Is it any good?


Jaden Smith is adorable; he delivers an endearing performance as Gardner's son, Christopher, in what turns out to be a simple, sentimental, but ultimately inspiring movie. The film deals with the American Dream from a particular perspective, focusing, as the title implies, on the constitutional right to "pursue" happiness, rather than the right to be happy. In this manner, the movie is able to avoid focusing much on institutional racism and how that factors into achieving the Dream. Instead, the relationship between father and son, through all the ups and downs of family strife and economic instability, take center stage, with lovely results.

Families can talk about...

  • Families can talk about the appeal of stories like Chris'. Why do people like rags-to-riches tales? Why are they considered good material for movies? How close do you think the movie version is to the true story?

  • Families can also talk about the risks that Chris takes to provide a "better life" for his son. How does the movie show that little Christopher is both scared of having no place to sleep, but also utterly trusting of his dad? Is it OK that Chris tells a white lie in front of his son to get a job?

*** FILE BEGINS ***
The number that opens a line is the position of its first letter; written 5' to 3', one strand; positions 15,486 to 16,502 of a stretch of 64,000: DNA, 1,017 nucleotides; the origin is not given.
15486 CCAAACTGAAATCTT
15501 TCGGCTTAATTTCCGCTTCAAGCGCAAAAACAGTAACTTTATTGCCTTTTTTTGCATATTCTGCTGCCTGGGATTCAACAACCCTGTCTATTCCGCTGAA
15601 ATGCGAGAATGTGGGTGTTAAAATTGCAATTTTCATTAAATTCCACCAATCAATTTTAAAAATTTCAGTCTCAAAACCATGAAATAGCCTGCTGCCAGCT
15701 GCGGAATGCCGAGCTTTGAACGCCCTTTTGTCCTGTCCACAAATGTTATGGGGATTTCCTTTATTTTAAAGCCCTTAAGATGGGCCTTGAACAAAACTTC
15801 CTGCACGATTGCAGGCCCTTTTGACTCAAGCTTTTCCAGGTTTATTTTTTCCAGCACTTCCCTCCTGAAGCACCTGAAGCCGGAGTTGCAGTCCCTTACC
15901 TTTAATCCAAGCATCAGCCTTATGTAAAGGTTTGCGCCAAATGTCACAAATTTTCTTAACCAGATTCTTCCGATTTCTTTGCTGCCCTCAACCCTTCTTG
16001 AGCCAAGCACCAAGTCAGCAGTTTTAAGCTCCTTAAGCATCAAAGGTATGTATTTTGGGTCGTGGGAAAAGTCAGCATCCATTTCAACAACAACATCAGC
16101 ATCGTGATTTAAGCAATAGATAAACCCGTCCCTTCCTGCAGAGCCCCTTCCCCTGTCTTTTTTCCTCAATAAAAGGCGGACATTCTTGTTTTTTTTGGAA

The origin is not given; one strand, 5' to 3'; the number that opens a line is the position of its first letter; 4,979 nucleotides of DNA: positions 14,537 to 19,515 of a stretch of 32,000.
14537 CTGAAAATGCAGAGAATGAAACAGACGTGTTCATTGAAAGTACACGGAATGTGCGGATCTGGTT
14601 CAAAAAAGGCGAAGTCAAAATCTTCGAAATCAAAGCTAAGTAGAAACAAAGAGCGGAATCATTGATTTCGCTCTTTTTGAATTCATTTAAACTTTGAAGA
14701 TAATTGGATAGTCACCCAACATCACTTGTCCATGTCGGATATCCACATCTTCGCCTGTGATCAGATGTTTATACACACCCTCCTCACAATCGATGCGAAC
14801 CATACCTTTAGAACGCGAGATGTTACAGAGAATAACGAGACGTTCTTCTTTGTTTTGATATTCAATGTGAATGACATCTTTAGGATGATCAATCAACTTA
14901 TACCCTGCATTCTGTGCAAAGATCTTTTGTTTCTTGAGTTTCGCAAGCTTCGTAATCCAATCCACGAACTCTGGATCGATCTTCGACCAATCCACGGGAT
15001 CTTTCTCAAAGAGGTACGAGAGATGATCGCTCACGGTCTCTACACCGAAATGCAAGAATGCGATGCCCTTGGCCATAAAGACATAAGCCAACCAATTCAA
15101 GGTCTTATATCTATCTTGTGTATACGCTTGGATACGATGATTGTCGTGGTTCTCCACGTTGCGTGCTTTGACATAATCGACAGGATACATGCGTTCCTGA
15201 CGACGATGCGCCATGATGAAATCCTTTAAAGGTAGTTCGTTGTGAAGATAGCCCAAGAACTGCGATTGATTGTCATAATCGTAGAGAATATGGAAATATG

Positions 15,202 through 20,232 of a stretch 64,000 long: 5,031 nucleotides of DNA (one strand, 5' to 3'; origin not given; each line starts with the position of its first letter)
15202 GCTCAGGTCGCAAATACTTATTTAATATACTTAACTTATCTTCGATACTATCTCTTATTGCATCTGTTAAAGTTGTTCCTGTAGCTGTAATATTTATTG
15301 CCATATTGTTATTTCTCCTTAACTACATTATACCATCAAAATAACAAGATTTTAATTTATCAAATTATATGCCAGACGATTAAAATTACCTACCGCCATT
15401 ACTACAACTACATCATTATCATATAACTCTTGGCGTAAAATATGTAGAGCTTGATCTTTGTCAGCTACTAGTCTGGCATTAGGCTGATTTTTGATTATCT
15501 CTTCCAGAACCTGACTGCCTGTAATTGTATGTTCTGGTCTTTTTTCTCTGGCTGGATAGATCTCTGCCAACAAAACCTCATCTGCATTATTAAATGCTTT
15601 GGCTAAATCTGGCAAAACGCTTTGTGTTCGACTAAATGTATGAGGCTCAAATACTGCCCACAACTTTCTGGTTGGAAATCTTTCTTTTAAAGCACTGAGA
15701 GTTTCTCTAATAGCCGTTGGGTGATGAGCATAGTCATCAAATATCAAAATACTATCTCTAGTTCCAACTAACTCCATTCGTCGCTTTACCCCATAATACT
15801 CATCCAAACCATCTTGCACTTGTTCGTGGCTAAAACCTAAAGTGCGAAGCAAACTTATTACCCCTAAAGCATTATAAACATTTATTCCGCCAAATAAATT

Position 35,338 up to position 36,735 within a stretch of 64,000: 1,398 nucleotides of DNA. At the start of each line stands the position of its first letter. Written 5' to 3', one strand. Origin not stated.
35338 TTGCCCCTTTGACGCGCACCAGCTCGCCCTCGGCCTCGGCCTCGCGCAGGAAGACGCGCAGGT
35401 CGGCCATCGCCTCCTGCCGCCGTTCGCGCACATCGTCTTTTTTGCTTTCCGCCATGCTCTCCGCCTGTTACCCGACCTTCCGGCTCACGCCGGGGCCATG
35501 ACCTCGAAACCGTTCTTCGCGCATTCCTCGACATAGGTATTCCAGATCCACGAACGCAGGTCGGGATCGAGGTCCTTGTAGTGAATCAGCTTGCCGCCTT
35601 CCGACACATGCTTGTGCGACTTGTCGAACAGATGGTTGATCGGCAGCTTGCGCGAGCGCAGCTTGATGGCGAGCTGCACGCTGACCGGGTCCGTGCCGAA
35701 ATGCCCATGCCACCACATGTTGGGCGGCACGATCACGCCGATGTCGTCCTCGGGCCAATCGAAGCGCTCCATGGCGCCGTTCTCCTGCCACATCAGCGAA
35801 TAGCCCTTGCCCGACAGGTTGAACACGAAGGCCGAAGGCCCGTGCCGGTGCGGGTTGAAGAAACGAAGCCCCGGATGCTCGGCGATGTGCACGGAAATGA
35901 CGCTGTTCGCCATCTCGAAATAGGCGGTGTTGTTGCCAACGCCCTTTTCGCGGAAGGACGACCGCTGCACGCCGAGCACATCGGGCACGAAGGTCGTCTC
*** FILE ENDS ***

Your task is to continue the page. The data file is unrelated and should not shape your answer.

• How does the film portray the decision by Christopher's mother to leave him? From whose point of view do you see this choice?

Movie details

Theatrical release date:December 14, 2006
DVD release date:March 27, 2007
Cast:Jaden Smith, Thandie Newton, Will Smith
Director:Gabriele Muccino
Studio:Columbia Tristar
Run time:117 minutes
MPAA rating:PG-13
MPAA explanation:some language.
Awards/Honors:Common Sense Media Award

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Teen, 13 years old Written byboredgrl November 13, 2009

Very moving, and extremely sad until the end

This movie really made me cry! It was very touching and movie, with some mild profanity. It also teaches people a lesson on how fortunate they really are, and you should appreciate what you have.
What other families should know
Too much swearing
Great messages
Great role models
Kid, 10 years old August 13, 2009

Based on a True Story

It is good and Will Smith is a great actor! So is his son.
What other families should know
Too much swearing
Teen, 13 years old Written bymegan094eva June 27, 2009

Kept me reaching for the tissues...

I love this film, it is really good but really sad. There is one use of f***, and a couple of uses of other language that your average parent would not want their child using but it is still really good.
What other families should know
Too much swearing
Great messages
Great role models